New Converts!

croatian folk dress
Check out Peggy Duffy's Notre Dame dress story, kindly sent to me by Becky … Peggy had to wear a dress to an event and went from dreading it to enjoying it in a very short time. Anyone else have any conversion stories? I love to hear them!

This dress, by the way, has nothing to do with Peggy's story; it's just the first interesting thing I found googling "Notre Dame dress" and it's from an exhibit of Croatian textile design at the Clara Fritzsche Library. Well worth checking out; click on the image to go visit!

Small Consolations

mcCalls 5147

Okay, another one via Summerset and SoVintage. Midriff, Peter Pan collar, contrast fabrics … frakkin' RICK RACK? Good thing this is a B32 and, as we know, I'm far, far too lazy to scale up …

And is it just me, or do these two women look as if they're executing a drop-pass of confidential information? They have that bar between them, yet Blondie is angled towards the other woman as if speaking to her. Perhaps they are both secret agents in the war for fun clothes? A war I'm still fighting, way out here on my Pacific atoll. No one's told me it's over yet, y'see …

Are you a Ruler or an Apple?

Okay, because I didn't want anyone to miss La BellaDonna's great comment yesterday, here it is on the main page:

… The other body shapes can use illusion to achieve other proportions when they are in vogue. Consider:

The Ruler:
1) Can wear garments that suit her shape, when a 20's figure, "boyish" figure, or "waif" figure is in vogue (and the 70's, too, for that matter);
2) Can wear garments that emphasize her upper half, when a 30's Upside-Down Triangle is in vogue, and can extend it into the 40's;
3) Can emphasize her lower half, when the Pear-shape is in vogue (and really, it is sometimes – the A-line is one of those shapes);
4) Can wear garments that are loose on top, and flare at the bottom, and cinch her waist to achieve an Hourglass shape.

The Upside-Down Triangle
1) Can emphasize her natural shape, when the 30's and 40's clothing is in vogue – and the 80's, now that those are coming back; she can even wear the bellbottoms of the 70's successfully;
2) If she chooses judiciously, she can wear clothes that de-emphasize her bust when 20's styles are in vogue, approximating the Ruler;
3) She can easily balance her narrow lower half to create the illusion of the Hourglass shape.
It is very difficult for the Upside-Down Triangle to achieve a Pear, or A-Line, Shape. No A-Line dresses for you! And you may find that, without a good petticoat, an A-line skirt collapses at your hips. If you wear a good petticoat and an A-line skirt, it is one of the ways you will create an Hourglass shape for yourself – but you are not creating a Pear.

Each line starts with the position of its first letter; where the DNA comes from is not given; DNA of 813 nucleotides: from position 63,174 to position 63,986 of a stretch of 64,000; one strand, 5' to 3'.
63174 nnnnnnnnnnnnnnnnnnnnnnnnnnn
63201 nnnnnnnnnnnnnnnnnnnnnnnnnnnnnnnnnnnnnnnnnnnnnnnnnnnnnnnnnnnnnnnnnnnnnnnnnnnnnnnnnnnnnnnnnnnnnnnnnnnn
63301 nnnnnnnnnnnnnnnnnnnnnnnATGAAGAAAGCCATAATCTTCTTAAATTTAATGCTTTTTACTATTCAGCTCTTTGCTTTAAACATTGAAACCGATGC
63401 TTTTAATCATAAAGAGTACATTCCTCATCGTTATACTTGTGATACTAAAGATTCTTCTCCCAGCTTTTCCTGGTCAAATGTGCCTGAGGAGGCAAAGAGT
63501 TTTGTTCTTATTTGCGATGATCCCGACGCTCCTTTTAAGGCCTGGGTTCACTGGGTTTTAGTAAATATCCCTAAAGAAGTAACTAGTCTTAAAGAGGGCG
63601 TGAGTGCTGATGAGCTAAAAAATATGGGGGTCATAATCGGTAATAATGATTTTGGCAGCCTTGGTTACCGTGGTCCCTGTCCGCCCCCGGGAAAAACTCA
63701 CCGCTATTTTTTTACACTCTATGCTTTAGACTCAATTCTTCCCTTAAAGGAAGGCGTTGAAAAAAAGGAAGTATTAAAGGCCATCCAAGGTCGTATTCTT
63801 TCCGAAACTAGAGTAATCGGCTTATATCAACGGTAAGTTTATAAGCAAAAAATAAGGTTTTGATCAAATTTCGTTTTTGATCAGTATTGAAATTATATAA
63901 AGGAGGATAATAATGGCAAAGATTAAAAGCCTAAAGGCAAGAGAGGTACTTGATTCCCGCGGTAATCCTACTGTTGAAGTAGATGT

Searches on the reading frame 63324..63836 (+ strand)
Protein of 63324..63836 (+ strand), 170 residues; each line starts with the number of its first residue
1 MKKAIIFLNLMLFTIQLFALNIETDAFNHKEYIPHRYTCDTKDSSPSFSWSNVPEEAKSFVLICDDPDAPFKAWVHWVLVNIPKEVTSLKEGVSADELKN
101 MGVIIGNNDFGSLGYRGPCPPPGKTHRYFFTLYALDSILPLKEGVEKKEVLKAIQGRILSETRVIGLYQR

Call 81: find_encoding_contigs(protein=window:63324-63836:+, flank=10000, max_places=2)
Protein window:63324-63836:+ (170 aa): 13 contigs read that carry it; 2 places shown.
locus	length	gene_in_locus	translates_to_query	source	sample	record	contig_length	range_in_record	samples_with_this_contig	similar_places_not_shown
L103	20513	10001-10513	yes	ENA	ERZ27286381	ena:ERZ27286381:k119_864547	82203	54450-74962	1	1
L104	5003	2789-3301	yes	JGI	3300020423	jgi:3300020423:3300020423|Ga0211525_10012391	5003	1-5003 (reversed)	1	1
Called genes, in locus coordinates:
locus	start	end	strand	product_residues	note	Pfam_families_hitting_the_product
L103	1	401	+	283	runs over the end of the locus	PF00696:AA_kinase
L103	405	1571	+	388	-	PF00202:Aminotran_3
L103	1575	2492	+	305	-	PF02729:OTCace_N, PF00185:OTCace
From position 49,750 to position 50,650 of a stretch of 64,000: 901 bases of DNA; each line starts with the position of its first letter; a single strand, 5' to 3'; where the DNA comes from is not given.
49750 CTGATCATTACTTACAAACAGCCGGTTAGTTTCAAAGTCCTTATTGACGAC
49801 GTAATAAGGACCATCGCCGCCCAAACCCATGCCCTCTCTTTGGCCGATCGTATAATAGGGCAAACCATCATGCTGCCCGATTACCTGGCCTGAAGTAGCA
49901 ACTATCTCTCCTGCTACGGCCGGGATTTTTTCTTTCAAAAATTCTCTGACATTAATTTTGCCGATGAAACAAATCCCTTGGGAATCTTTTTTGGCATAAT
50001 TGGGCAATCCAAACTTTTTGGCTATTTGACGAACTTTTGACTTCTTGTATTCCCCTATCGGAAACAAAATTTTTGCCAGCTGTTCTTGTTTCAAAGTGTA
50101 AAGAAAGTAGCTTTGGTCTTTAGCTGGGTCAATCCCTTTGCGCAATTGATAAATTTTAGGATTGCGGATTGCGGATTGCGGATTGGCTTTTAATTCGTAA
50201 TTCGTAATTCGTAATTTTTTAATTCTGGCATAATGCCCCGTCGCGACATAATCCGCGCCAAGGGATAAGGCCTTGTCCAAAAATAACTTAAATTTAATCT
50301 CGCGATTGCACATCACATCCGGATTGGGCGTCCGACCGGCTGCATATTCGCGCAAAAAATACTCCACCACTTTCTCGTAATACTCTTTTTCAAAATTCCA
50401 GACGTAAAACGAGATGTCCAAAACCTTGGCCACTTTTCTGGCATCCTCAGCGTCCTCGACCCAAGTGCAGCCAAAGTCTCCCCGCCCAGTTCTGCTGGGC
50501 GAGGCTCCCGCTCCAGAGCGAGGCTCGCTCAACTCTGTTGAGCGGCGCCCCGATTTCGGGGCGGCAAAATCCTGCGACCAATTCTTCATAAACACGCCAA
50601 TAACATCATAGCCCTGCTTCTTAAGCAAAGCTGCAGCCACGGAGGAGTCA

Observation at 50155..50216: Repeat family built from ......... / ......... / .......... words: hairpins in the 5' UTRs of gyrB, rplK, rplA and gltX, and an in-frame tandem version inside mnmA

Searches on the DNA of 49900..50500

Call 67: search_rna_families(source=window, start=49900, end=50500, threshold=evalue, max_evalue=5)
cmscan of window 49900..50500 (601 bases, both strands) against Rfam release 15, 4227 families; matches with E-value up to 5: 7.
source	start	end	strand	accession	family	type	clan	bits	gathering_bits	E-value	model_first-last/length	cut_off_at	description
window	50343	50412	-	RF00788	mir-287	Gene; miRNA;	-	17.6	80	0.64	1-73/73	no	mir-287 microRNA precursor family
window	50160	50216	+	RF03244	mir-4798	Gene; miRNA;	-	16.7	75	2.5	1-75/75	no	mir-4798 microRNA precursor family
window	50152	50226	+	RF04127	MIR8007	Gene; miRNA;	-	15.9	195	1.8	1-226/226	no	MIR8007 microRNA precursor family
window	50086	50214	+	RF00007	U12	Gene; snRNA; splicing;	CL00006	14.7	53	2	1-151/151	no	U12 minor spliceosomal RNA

The Pear
1) With some work, depending on how extreme her figure is, the Pear can simulate the Ruler, to the extent that she can wear clothes from the 20’s if she is very, very careful in her choice of 20’s patterns (looking for 20’s patterns that have gores or pleats inserted in the skirt, rather than being straight up-and-down-);
2) She can, of course, dress for her own Pear shape – the A-line dress, anything described as “trapeze”-shaped, the balloon skirt – all these are silhouettes that deliberately create a Pear shape. (All of these ladies, BTW, have other historical periods available to them – this is just an overview of the 20th Century shapes/timelines). Anything that has a very small, fitted top and a full skirt is, by definition, a Pear shape. Many, many 50’s patterns, and a goodly number of early 60’s patterns, are shaped for the pear.
3) She can create the illusion of an Hourglass shape, by putting emphasis on the upper half, creating the illusion of more mass and broader shoulders. Again, 50’s patterns are very good for the Pear.
It is very difficult for the Pear to create an Upside-Down Triangle Shape. This means that if you love the clothes of the 30’s and 40’s, you will need to be very careful in your choice of pattern, because the silhouette is diametrically opposed to yours. The good news is that it’s not entirely impossible; look at the pattern measurements as they are listed on patterns from those periods. The Bust is usually six inches bigger than the Waist; the Hips are usually nine inches bigger than the Waist. And what is that shape? Why, a Pear, of course! It does mean looking for 30’s or 40’s patterns that put the emphasis on the upper body, but that actually have pattern features that leave room for the lower body, with gores, etc. Beware the skirt with pleats all around, if you are trying to de-emphasize the lower half of the body!

The Hourglass